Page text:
1:18

and make it universally accessible and useful for everyone.

1:20

How should marketers think about

1:24

what it means to deliver a really great mobile experience, specifically?

1:31

I mean the impact that mobile has had on culture, society and brands has been tremendous.

1:32

But at the same time

1:35

brands have to be careful in terms of how they're

1:36

working with the mobile ecosystem,

1:39

because just like the last 10 years, it's evolving tremendously.

1:41

And brands have to be thinking

1:43

user-first, not channel-first.

1:44

You definitely need a mobile strategy.

1:46

But if you start to think about

1:48

all the places that you can be connecting

1:49

with your consumers

1:51

through digital technologies,

1:53

you have to be thinking about all of those channels.

1:54

Whether it's

1:57

the mobile web, whether it's apps, whether it's third-party partners,

2:02

whether it's augmented reality apps that are identifying what people see,

2:03

or digital voice assistants,

2:06

the ability for us to not focus on mobile,

2:07

but expand out from there

2:08

to connect with consumers

2:11

with really relevant and helpful experiences

2:13

is the biggest opportunity we have.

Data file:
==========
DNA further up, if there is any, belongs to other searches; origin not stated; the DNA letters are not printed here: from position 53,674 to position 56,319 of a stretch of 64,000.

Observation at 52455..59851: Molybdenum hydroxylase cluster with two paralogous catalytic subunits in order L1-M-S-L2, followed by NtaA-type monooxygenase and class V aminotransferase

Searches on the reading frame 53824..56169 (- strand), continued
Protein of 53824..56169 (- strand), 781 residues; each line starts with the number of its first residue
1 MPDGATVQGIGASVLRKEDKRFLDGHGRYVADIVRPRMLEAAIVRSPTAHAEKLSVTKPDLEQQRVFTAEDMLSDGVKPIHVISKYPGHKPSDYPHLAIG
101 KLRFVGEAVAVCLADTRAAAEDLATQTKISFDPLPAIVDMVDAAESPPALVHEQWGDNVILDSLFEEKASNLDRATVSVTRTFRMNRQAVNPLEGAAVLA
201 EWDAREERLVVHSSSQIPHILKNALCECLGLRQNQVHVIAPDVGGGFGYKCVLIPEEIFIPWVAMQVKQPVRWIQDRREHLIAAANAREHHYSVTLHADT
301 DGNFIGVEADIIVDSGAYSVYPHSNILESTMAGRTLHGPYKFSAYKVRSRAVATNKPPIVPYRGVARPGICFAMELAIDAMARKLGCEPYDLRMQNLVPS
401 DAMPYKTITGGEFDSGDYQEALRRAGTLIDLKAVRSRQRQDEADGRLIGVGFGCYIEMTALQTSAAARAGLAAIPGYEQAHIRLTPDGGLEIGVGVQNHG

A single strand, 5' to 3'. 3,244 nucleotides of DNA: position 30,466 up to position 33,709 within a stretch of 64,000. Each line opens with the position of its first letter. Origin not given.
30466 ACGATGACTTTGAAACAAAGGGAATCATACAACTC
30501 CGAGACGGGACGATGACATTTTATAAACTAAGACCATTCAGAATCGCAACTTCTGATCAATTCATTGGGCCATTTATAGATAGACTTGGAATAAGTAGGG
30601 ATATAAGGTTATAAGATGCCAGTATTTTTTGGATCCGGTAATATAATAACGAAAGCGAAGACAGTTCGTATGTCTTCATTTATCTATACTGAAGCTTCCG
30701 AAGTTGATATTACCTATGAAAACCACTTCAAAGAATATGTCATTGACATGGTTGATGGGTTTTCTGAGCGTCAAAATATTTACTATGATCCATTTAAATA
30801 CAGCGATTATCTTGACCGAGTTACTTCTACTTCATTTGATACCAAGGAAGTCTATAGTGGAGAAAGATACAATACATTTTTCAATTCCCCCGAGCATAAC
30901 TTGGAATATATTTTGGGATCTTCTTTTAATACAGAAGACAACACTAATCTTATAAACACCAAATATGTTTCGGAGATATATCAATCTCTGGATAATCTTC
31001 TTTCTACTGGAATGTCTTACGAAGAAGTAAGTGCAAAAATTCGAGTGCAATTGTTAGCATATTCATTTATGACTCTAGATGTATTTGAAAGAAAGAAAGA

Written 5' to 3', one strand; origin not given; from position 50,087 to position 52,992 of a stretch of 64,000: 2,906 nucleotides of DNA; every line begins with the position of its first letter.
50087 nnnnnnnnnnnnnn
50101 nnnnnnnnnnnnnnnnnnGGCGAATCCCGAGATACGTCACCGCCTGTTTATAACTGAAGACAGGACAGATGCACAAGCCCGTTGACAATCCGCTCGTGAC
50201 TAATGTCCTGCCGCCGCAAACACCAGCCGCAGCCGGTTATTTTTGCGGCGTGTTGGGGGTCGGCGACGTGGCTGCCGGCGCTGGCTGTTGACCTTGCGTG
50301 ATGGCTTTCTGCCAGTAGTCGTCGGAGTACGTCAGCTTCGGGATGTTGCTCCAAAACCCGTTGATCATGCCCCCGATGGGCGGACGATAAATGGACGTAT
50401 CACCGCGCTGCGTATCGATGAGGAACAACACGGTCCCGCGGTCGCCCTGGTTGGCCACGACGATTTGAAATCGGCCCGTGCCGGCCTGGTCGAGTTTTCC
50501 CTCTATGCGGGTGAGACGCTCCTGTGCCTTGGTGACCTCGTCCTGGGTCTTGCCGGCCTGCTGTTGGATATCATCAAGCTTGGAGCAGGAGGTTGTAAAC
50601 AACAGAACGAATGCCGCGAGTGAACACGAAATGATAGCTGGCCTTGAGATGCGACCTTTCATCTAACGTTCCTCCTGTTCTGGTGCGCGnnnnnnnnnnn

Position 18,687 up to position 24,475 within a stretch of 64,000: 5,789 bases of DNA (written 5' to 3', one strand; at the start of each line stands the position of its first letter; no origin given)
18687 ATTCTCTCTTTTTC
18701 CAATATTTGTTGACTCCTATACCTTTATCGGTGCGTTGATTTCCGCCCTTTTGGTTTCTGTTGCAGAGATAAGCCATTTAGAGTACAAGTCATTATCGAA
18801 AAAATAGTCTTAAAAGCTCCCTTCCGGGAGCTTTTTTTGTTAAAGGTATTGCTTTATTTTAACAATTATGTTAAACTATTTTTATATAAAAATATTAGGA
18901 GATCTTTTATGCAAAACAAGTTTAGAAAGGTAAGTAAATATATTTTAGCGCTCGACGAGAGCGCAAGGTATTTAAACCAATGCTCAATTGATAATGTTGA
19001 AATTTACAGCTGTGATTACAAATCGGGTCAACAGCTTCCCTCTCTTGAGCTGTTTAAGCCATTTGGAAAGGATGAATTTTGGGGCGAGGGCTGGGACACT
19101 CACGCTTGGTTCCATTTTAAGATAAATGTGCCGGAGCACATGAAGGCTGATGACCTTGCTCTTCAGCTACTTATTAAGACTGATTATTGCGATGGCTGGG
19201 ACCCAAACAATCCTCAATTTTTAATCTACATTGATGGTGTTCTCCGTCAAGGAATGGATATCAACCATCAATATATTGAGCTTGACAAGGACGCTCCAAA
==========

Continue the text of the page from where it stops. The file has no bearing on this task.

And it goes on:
2:16

So it makes sense that this is a huge opportunity for brands.

2:17

But what about consumers?

2:18

How do they think about it?

2:22

Consumers don't think in “touchpoints.”

2:24

They think in value, they think in outcomes,

2:25

they think about,

2:27

Oh, I need to book a trip, I need to

2:28

fill out a prescription for something

2:30

or order some new lipstick.”

2:31

And they think about,

2:32

“I need to do that now.”

2:34

And if I'm on the go, that's going to happen on a mobile phone,

2:35

or if I’m at work it may happen,

2:37

you know at my desktop computer,

2:39

or if I'm... if it's the new forms

2:40

that are coming into my kitchen,

2:42

it may happen through a voice digital assistant.

2:43

It may happen by

2:46

taking a picture of something you want

2:47

and using computer vision

2:50

to kind of identify that product, and buy it right there.

2:55

So everything you're describing, that's a really frictionless experience.

2:56

I think for a lot of brands,

3:00

most of the friction – a lot of friction happens within their own organisation

3:02

Can you talk about that challenge a little bit?